The federal government wants to slow illegal immigration dramatically by hiring more Border Patrol agents, building more fences, and ending a policy that has allowed thousands of captured illegal immigrants to be released within the U.S., USA Today quotes Homeland Security Secretary Michael Chertoff as saying. Warning that “time is not on our side” in the push to make the nation safer from potential attacks by foreign terrorists, he told business leaders in Houston that his plan reflects a “legal and civic obligation” to secure borders. He did not say how much his plan would cost. A key part of the plan – the Bush administration’s proposal for a guest-worker program – has received mixed reactions and won’t be considered until next year.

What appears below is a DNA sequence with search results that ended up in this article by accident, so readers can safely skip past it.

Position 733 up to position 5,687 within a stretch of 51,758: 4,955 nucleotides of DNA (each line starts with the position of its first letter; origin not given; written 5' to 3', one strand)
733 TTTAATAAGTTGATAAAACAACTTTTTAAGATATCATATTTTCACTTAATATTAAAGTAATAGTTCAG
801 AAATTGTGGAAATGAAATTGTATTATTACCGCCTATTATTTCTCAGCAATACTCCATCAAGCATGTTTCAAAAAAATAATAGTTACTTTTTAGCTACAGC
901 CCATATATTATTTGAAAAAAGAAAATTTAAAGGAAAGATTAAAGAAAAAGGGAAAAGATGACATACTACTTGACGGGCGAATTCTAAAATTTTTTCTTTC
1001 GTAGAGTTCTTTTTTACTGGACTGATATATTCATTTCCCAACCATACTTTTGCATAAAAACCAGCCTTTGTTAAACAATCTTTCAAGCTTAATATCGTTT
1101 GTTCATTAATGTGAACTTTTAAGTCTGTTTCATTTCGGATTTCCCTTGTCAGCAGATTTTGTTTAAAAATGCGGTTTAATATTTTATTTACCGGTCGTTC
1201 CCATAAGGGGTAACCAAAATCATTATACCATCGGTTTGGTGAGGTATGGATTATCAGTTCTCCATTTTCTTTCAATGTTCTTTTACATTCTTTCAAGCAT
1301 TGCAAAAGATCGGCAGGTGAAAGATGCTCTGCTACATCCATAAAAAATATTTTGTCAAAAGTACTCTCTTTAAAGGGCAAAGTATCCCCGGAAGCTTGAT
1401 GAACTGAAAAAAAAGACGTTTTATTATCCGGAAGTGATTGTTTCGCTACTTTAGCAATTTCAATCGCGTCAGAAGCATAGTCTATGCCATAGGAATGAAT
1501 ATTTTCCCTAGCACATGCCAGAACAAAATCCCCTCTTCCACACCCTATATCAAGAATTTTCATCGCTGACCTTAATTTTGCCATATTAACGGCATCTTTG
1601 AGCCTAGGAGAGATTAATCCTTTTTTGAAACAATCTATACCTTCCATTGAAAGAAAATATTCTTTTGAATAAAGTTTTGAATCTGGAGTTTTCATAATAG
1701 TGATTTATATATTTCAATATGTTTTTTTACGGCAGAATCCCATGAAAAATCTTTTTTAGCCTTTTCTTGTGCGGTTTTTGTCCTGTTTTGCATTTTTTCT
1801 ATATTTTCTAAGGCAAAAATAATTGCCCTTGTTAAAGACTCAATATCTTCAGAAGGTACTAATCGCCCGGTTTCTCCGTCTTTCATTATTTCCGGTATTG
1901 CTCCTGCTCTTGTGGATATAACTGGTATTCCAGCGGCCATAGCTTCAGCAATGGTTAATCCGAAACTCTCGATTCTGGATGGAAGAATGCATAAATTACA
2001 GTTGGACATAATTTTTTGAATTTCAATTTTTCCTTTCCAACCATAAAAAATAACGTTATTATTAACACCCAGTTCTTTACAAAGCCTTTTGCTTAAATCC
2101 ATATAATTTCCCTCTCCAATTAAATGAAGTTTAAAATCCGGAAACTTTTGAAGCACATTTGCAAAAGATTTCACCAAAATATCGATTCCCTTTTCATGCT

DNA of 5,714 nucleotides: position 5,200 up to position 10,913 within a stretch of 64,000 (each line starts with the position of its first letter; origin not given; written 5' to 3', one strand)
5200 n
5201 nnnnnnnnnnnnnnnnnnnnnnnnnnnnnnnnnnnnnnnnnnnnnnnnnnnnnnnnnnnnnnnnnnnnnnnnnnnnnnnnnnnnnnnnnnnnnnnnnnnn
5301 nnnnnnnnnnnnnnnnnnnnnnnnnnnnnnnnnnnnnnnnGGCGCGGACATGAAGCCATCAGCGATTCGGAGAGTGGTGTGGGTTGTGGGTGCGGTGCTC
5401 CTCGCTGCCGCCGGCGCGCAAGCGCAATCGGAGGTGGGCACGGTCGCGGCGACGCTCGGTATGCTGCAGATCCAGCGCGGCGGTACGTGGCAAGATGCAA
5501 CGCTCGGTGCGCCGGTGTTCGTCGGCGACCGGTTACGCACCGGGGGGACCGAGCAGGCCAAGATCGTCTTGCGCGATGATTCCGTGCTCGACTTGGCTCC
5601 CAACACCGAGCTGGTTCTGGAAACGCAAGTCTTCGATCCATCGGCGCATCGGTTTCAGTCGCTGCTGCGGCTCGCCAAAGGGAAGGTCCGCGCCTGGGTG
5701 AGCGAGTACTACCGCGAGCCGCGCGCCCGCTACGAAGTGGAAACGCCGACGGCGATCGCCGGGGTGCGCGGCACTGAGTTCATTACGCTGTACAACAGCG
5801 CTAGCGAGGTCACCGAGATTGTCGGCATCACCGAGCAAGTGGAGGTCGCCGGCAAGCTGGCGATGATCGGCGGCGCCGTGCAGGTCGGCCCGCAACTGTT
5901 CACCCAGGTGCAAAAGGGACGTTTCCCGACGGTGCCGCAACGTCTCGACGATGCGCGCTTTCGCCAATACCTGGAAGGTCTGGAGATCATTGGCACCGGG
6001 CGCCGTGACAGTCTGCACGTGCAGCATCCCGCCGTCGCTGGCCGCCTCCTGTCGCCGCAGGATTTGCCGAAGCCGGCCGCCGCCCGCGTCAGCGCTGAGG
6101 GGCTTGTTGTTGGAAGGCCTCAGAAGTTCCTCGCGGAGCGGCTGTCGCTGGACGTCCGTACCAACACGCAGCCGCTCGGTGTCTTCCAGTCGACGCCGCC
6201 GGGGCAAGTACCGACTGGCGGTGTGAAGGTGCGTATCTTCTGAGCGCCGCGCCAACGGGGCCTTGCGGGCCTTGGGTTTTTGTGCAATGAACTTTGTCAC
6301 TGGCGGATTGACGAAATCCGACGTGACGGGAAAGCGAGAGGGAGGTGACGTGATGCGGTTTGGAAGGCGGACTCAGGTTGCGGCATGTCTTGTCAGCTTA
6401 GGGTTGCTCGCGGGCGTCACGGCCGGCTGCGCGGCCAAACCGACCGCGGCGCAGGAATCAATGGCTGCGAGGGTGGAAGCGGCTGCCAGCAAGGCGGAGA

Reducing illegal immigration has become a priority for the federal government since Sept. 11, 2001. The government has stepped up security at official points of entry, but the overall flow of illegal immigrants into the country hasn’t waned. Along the U.S.-Mexican border in fiscal 2005, the Border Patrol arrested 1.1 million people. The Chertoff plan calls for adding 1,500 Border Patrol agents to the current force of 11,000 and building more fences, including a 14-mile wall near San Diego – a project that has been stalled for a decade by lawsuits from environmentalists.